How to create a Blockchain in Python [Basic Tutorial]


In this tutorial, we are going to learn about the basics of Blockchain and then create a blockchain in Python. BC is undoubtedly one of the most disruptive technologies that have recently appeared in the world of technology. You will find Blockchain at the core of Bitcoin and other cryptocurrencies. However, you will also find it interesting to know that Blockchain has many other uses e.g in finance, Internet of Things applications, healthcare by storing medical records, e-commerce applications and even in managing government affairs like collecting taxes etc. So, let’s dive right into this!


For the past two months, I have been managing the development of a blockchain project in my company. I had no prior expertise in the domain. Consequently, I had to read up on its specific aspects in whatever extra time I could find. The purpose of writing this blogpost is to help me just as much as it is to help you. If you find any errors, feel free to educate me in the comments.


To follow this tutorial, you should have some prior basic programming knowledge in any language (preferably in Python). Make sure that you have Python 3.6+ installed. Other than that, the rest of the article is pretty easy to understand and follow. We will be using Sublime Text for creating a blockchain in python 3, but feel free to use any code editor that you like.

Blockchain Basic Components

Blockchain is a sequential chain of records aka. blocks. These blocks are a way of storing digital data which can be anything. In the case of Bitcoin, it is the transactions which are the logs of transfers of Bitcoin from one account to another. The data can even be files. The blocks of data are linked or chained together using cryptographic hashes, thus the name blockchain.


Each block contains some data, the hash of the block and the hash of the previous block. The data stored inside the block depends on the blockchain’s type. For instance, the Bitcoin blockchain stores the details about transactions such as the sender, receiver and amount of coins. A block also has a hash which is like a fingerprint; it identifies a block and its content and is always unique just like a fingerprint. Once a block is created, its hash is calculated. Changing something inside the block will cause its hash to change. Thus, hashes are very useful if you want to detect changes within a block. Third element inside each block is the hash of the previous block. This effectively creates a chain of blocks and makes a blockchain very secure.

To visualize how this works, consider there to be three blocks: block A, B and C. Block C points to block B and block B points to block A. Since there is no block before block A, block A cannot point to a previous block and is known as the Genesis block . Let’s say someone tampers with the block b. This causes the hash of the block to change as well. In turn, this will make block C and all other following blocks invalid as they no longer store a valid hash of the previous block. Thus, changing a single block will make all the following blocks invalid.

Proof of Work Mechanism

Hash alone is not enough to prevent tampering. Computers these days are very fast and can calculate hundreds of thousands of hashes per second. You can effectively tamper with a block and recalculate all the hashes of other blocks to make your blockchain valid again. So, to mitigate this, blockchains have something called Proof of Work. It is a mechanism that slows down the creation of more blocks. In bitcoin’s case, it takes about 10 minutes to calculate the required Proof of Work and add a new block to the chain. This mechanism makes it very hard to tamper with a block because if you tamper with one block, you will need to recalculate the Proof of Work of the following blocks. So, the security of a blockchain comes from its creative use of hashing and the Proof of Work mechanism.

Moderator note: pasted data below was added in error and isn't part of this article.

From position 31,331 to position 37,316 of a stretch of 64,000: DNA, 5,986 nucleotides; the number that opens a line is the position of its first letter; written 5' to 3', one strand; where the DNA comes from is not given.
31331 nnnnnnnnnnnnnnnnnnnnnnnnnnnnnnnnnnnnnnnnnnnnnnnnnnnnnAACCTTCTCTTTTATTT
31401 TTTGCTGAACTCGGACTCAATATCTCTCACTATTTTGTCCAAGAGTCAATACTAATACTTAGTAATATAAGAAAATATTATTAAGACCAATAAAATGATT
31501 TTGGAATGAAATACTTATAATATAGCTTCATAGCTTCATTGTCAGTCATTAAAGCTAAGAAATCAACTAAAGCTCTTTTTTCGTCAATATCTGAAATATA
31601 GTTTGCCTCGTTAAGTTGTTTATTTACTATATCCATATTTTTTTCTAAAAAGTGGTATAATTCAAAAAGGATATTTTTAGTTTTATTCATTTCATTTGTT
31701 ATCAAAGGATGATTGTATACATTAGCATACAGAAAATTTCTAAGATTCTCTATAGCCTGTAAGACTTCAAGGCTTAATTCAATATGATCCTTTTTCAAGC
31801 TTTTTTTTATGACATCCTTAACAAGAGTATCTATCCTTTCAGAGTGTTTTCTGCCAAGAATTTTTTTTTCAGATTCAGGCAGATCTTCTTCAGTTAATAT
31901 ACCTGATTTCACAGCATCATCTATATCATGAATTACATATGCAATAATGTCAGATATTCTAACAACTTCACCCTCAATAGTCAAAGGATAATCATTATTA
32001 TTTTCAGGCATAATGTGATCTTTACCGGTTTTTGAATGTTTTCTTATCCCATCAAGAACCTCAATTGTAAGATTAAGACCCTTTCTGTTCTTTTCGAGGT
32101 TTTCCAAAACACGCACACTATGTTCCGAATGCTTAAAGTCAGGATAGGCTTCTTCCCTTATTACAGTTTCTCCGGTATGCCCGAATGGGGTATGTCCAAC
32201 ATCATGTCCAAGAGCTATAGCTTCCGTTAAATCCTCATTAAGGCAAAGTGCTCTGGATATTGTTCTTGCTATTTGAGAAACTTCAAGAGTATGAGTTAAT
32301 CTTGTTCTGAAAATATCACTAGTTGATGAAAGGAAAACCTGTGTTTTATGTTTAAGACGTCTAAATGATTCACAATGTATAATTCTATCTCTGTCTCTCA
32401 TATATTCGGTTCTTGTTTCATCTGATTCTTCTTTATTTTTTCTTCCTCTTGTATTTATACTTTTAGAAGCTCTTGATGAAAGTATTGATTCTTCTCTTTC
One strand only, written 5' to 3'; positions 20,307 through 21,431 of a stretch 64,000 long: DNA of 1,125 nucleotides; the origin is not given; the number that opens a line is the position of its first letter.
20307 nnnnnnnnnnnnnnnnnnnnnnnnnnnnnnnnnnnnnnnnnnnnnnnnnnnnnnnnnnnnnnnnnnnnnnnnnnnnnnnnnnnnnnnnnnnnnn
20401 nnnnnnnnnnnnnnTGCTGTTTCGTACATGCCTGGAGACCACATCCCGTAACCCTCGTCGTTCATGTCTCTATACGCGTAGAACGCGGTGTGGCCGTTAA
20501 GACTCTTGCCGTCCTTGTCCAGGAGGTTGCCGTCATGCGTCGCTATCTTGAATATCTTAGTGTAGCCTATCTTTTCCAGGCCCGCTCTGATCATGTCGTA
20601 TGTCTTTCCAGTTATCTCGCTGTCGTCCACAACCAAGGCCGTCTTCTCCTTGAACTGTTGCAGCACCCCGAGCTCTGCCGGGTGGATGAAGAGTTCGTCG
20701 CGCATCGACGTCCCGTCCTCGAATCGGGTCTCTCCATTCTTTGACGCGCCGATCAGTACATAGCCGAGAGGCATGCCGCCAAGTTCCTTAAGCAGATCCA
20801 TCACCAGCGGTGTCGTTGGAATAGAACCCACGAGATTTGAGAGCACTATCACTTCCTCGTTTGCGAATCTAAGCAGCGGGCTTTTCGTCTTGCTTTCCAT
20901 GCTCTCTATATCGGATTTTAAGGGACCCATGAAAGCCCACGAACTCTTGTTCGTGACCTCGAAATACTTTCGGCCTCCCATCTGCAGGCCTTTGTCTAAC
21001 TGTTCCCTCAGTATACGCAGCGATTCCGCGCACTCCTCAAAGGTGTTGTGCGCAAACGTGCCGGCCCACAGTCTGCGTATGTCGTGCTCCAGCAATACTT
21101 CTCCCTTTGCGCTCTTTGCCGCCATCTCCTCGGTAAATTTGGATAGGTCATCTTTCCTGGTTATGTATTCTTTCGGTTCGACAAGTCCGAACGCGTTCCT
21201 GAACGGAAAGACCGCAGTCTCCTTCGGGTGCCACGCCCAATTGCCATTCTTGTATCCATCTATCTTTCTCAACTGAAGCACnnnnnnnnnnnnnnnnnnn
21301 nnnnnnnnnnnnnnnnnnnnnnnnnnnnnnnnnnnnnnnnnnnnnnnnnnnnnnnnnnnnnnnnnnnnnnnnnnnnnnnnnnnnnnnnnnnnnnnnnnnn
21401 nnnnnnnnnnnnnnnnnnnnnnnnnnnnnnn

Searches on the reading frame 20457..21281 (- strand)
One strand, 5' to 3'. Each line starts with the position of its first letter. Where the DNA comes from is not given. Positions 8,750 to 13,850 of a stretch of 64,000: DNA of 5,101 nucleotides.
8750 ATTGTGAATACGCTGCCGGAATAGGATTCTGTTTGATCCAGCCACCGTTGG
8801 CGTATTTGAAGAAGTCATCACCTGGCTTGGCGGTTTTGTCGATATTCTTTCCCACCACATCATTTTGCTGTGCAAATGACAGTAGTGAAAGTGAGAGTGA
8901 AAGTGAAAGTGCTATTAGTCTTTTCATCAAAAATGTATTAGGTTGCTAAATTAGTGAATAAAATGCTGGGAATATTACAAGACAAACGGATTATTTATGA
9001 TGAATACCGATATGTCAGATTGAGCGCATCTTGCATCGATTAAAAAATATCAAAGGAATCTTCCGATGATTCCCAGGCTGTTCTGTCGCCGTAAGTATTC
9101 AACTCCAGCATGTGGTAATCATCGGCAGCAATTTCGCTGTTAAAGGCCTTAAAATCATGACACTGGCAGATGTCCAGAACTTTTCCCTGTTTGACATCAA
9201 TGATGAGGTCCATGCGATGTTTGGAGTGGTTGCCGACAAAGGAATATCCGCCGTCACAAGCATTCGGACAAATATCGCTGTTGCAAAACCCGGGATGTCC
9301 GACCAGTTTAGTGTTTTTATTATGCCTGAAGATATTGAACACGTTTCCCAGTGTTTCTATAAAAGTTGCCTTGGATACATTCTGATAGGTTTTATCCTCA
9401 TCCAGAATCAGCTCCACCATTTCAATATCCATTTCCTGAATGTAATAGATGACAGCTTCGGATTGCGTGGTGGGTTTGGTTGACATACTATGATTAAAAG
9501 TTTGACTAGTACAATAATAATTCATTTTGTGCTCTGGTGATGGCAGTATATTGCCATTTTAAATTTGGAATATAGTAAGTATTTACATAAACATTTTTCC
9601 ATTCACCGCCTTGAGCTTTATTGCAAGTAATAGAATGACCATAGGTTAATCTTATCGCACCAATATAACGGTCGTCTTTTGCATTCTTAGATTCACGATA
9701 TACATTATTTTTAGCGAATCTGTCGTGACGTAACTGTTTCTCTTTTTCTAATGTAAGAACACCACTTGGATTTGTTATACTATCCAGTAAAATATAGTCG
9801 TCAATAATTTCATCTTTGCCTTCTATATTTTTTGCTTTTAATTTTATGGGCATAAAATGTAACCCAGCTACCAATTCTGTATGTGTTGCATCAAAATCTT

Distributed Technology and Consensus

Another attribute that makes blockchains secure is their distributive nature. Instead of using a central entity to manage the chain, blockchains use a P2P network that allows everyone and anyone to join. When someone joins this network, they get a full copy of the blockchain. The node can use that to verify that everything is still in order. When a new block is created, it is sent to everyone within the network. Each node then verifies it to ensure that it has not been tampered with. If everything checks out, each node adds this block to their own blockchain.

All nodes within the network create consensus, i.e. they agree on which blocks are valid and which aren’t. The other nodes in the network reject tempered blocks. So, to successfully tamper with a blockchain, you will need to:

a. tamper with all of the blocks in the blockchain,

b. recalculate the Proof of Work for each block and

c. take control of more than 50% of the P2P network.

Only then will your tampered block become a part of the chain. Practically impossible!

Creating a basic blockchain in Python

The beauty of this technology lies in the way the data is stored and added to the blockchain. As discussed above, blockchain is basically a linked list containing ordered data which cannot be modified or altered once added. This ensures immutability of data. We also get a verifiable trail of the order in which the data was added which provides accountability. There are also specific rules to follow when appending data. However, for the sake of ease of understanding, we will keep our implementation fairly simple and minimalistic. We will not be implementing any of the Proof of Work and Consensus algorithms. This blogs’ scope is limited to creating blocks, adding digital fingerprints (hash values) to them and chaining them together to create a final blockchain.